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RESEARCH PAPERS

Constitutive Modeling of a Thermoplastic Olefin Over a Broad Range of Strain Rates

[+] Author and Article Information
Yan Wang1

Macromolecular Science and Engineering, University of Michigan, Ann Arbor, MI 48109-1055

Ellen M. Arruda2

Department of Mechanical Engineering, Macromolecular Science and Engineering, University of Michigan, Ann Arbor, MI 48109-2125arruda@umich.edu

1

Currently at PPG Industries, Glass Technology Center, Pittsburgh, PA 15238.

2

Corresponding author.

J. Eng. Mater. Technol 128(4), 551-558 (Jul 13, 2006) (8 pages) doi:10.1115/1.2349501 History: Received October 25, 2005; Revised July 13, 2006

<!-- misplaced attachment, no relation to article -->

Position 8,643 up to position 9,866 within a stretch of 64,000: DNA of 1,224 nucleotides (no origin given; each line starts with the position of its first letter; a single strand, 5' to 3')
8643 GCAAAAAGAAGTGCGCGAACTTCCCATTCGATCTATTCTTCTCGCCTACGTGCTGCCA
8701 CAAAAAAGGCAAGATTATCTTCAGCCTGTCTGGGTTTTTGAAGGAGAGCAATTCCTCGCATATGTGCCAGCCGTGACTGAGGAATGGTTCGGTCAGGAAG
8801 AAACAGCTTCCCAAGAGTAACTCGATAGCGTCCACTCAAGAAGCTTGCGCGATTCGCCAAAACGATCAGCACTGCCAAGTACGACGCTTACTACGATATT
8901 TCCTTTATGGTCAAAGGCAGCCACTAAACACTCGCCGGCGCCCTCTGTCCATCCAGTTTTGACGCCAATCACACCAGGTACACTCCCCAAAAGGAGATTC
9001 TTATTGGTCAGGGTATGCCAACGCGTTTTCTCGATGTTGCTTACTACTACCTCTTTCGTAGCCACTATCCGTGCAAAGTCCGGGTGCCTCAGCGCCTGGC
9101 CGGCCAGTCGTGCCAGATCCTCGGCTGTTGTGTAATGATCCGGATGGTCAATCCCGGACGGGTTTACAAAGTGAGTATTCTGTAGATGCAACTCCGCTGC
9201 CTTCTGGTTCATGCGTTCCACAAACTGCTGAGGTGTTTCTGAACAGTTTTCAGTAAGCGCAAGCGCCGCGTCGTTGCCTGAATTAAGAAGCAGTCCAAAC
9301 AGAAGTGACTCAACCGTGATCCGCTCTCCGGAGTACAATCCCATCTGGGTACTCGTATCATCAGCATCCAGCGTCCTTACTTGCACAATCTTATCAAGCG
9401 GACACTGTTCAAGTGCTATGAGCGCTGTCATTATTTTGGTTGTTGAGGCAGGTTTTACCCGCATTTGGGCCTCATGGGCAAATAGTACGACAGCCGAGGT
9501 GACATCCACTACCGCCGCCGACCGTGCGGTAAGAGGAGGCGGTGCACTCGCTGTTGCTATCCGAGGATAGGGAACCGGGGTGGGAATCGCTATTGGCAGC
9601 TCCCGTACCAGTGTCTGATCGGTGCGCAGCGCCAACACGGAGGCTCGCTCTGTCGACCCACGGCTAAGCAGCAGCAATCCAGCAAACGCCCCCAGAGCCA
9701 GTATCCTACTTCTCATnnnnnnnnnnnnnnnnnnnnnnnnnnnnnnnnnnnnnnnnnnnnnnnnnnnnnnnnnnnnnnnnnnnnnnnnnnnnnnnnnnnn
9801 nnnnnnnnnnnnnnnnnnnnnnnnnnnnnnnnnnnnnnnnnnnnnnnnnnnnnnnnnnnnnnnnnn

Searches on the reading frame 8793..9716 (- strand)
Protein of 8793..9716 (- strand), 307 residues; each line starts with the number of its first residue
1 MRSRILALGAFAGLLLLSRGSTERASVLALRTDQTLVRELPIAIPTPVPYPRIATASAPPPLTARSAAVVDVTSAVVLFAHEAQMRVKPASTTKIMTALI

A microstructually motivated, three-dimensional, large deformation, strain rate dependent constitutive model has been developed for a semi-crystalline, blended, thermoplastic olefin (TPO) (Wang, Y., 2002, Ph.D. thesis, The University of Michigan, Ann Arbor, MI). Various experiments have been conducted to characterize the TPO and to verify the modeling approach (Wang, Y., 2002, Ph.D. thesis, The University of Michigan, Ann Arbor, MI). The model includes a quantitative rate-dependent Young’s modulus, a nonlinear viscoelastic response between initial linear elastic response and yield due to inherent microstructural irregularity, rate and temperature dependent yield with two distinctive yield mechanisms for low and high strain rates, temperature-dependent strain hardening, plastic deformation of crystalline regions, and adiabatic heating. It has been shown to accurately capture the observed TPO stress-strain behavior including the rate-dependent initial linear elastic response; temperature, strain rate, and deformation state-dependent yield; temperature and deformation state-dependent strain hardening; and pronounced thermal softening effects at high (impact) strain rates. The model has also been examined for its ability to predict the response in plane strain compression based on material parameters chosen to capture the uniaxial compression response. The model is predictive of the initial strain rate dependent stiffness, yield, and strain hardening responses in plane strain. Such predictive capability demonstrates the versatility with which this model captures the three-dimensional anisotropic nature of TPO stress-strain behavior.